The hyperdigital designates a higher or hyperbolic reflection on the creative origins and free use of the cybernetic grammar of computers. It can be called ‘hyper-digital’ in the sense of a ‘hyperbole’ (ὑπερβολή) or excess of signification, in which cybernetic judgments both exceed beyond and enter in to animate the free creation and use of digital techniques.
The hyperdigital can be doubly contrasted with the ‘digital’, which scripts the algebraic calculation of mechanical operations, and the ‘postdigital’, which reflects upon an indefinite bricolage of conceptually evacuated relations of material entanglement.
Beyond both the ‘digital’ and the ‘postdigital’, the ‘Hyperdigital’ is a hyperbolic cybernetic grammar, which, in the sense of a hyperbole, exceeds so as more radically to enter and accelerate the free use of digital computation and communication – whether among the creators of digital systems, or from the oldest creator of the idea of the digital itself.
The ‘hyperdigital’ had been conceived at the 2022 Diverse Intelligence Summer Institute (DISI 2022) at the University of St. Andrews by the ‘How to Play with Fire’ team, consisting of Ryan Haecker, Jenny Liu Zhang, and Brandon Yip, with the later addition of Olivia Thomas.
During the course of DISI 2022, we argued that the postdigital had failed to accommodate the higher reflections upon the creative source of the idea and calculation of the digital. Instead, it had recirculated the grammatical rupture and ontological violence of the digital in an apocalyptic rhetoric of the crash and release of the coherence of digital systems.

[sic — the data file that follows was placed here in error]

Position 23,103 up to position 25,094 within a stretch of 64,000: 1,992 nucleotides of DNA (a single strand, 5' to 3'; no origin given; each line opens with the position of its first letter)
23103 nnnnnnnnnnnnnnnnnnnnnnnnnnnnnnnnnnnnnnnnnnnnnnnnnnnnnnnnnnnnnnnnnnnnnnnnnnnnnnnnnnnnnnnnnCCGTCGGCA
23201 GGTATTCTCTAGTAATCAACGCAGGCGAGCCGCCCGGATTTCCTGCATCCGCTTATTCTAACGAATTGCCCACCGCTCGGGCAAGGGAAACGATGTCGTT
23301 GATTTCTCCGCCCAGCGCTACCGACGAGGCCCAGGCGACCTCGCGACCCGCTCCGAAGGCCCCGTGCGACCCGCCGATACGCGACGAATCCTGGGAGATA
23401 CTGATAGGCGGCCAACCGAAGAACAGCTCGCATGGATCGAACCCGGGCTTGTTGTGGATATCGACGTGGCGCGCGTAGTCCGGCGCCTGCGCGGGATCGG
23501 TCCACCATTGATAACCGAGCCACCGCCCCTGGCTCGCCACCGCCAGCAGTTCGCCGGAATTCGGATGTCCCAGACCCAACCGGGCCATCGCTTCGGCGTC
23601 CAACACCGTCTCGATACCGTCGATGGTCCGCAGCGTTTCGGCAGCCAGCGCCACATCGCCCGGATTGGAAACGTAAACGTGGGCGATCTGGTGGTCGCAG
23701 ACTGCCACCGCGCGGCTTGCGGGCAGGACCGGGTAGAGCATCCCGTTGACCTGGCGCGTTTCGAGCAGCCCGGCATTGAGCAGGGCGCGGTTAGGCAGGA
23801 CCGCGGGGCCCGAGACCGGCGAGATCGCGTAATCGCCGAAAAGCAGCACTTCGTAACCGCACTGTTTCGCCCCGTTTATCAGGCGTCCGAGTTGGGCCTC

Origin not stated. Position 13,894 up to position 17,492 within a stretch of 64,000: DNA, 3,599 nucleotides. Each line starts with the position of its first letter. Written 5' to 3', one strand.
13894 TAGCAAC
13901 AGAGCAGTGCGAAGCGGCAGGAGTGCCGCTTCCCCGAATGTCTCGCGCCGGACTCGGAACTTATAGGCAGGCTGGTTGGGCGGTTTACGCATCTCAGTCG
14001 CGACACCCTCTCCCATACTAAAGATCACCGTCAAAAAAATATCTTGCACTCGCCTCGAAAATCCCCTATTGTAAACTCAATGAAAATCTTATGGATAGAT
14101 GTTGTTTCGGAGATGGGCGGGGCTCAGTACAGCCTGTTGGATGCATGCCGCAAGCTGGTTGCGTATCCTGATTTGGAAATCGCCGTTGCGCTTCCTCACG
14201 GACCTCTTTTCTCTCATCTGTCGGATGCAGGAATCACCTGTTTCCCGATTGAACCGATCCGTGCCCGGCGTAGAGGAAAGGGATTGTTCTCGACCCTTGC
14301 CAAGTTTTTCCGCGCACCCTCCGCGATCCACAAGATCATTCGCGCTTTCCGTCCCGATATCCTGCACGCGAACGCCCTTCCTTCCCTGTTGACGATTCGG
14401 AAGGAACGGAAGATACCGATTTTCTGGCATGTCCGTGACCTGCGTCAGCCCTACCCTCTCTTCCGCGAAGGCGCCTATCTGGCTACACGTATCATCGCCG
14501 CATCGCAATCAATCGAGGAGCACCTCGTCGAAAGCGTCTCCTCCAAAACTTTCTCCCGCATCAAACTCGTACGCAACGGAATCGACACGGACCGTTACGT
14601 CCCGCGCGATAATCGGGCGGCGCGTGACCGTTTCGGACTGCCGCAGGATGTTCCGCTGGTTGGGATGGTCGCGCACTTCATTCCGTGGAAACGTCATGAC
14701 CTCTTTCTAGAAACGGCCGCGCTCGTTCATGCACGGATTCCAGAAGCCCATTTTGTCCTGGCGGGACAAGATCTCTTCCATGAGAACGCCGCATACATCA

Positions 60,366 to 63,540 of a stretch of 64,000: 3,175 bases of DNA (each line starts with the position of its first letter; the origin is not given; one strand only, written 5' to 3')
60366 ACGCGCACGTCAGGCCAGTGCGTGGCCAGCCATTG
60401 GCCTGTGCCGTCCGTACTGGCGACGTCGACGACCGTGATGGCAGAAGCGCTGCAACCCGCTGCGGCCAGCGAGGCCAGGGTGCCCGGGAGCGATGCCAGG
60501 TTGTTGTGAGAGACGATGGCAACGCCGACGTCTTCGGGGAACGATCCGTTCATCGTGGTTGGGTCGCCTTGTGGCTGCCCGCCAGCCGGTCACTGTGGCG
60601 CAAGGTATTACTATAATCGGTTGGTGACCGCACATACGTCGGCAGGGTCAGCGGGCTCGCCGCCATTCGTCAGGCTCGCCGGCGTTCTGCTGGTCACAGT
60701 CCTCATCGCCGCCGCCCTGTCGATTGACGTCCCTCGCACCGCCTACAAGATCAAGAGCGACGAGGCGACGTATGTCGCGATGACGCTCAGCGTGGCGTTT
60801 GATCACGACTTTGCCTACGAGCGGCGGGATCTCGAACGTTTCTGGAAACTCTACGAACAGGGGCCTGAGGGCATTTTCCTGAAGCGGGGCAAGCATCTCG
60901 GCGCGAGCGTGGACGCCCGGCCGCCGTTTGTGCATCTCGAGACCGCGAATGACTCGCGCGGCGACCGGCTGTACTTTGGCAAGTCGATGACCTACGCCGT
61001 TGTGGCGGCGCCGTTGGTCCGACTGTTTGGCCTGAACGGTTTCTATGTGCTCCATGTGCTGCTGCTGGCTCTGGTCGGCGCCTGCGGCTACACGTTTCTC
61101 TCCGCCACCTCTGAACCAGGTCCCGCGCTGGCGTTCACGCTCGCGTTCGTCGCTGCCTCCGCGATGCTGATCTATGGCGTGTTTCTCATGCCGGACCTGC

Since the conclusion of DISI 2022, the How to Play with Fire team has continued to meet for monthly discussions of recent developments in the philosophy of technology, especially as it relates to information, cybernetics, and the cybernetic grammar of computers.
At the conclusion of our year-long collaborative project, the How to Play with Fire team convened the Hyperdigital Designs workshop at the University of Cambridge, with financial and administrative assistance generously provided by Cambridge Digital Humanities.
We enjoyed a wonderfully thoughtful day examining the hyperdigital, as well as imagining solutions to promote human flourishing. Some key points of discussion included:
The rupture and possibilities of technology unaccounted for by current definitions of the postdigital, and how the hyperdigital is a more specific solution.
The propensity of technology to bring people together emotionally and spiritually, in both digital and physical spaces.
The value of community, particularly in-person gathering, to foster discussion and dialogue — and what this could look like at scale in our cities and universities.
Methods for achieving the above through tools that co-interpret the world with us, are highly interactional, and allow us to exercise our imaginations and playfulness to examine, taste, and sculpt our world.
Visions for prototyping games, digitally augmenting methods in very traditional fields like city planning and architecture, and leveraging design and speculative fiction to propose alternatives and transpose them onto our material world.
The videos, presentations, and photos from this workshop can be found in the links below:
Following the Hyperdigital Designs workshop, Ryan Haecker, a research fellow of the William Temple Foundation, has published a new peer-reviewed article in Postdigital Science and Education, titled ‘Via Digitalis: From the Postdigital to the Hyperdigital’. He argues three theses: the postdigital has failed; postdigital theology is incompatible with Christian theology; and, for mystical theology, the hyperdigital is the truth of the postdigital.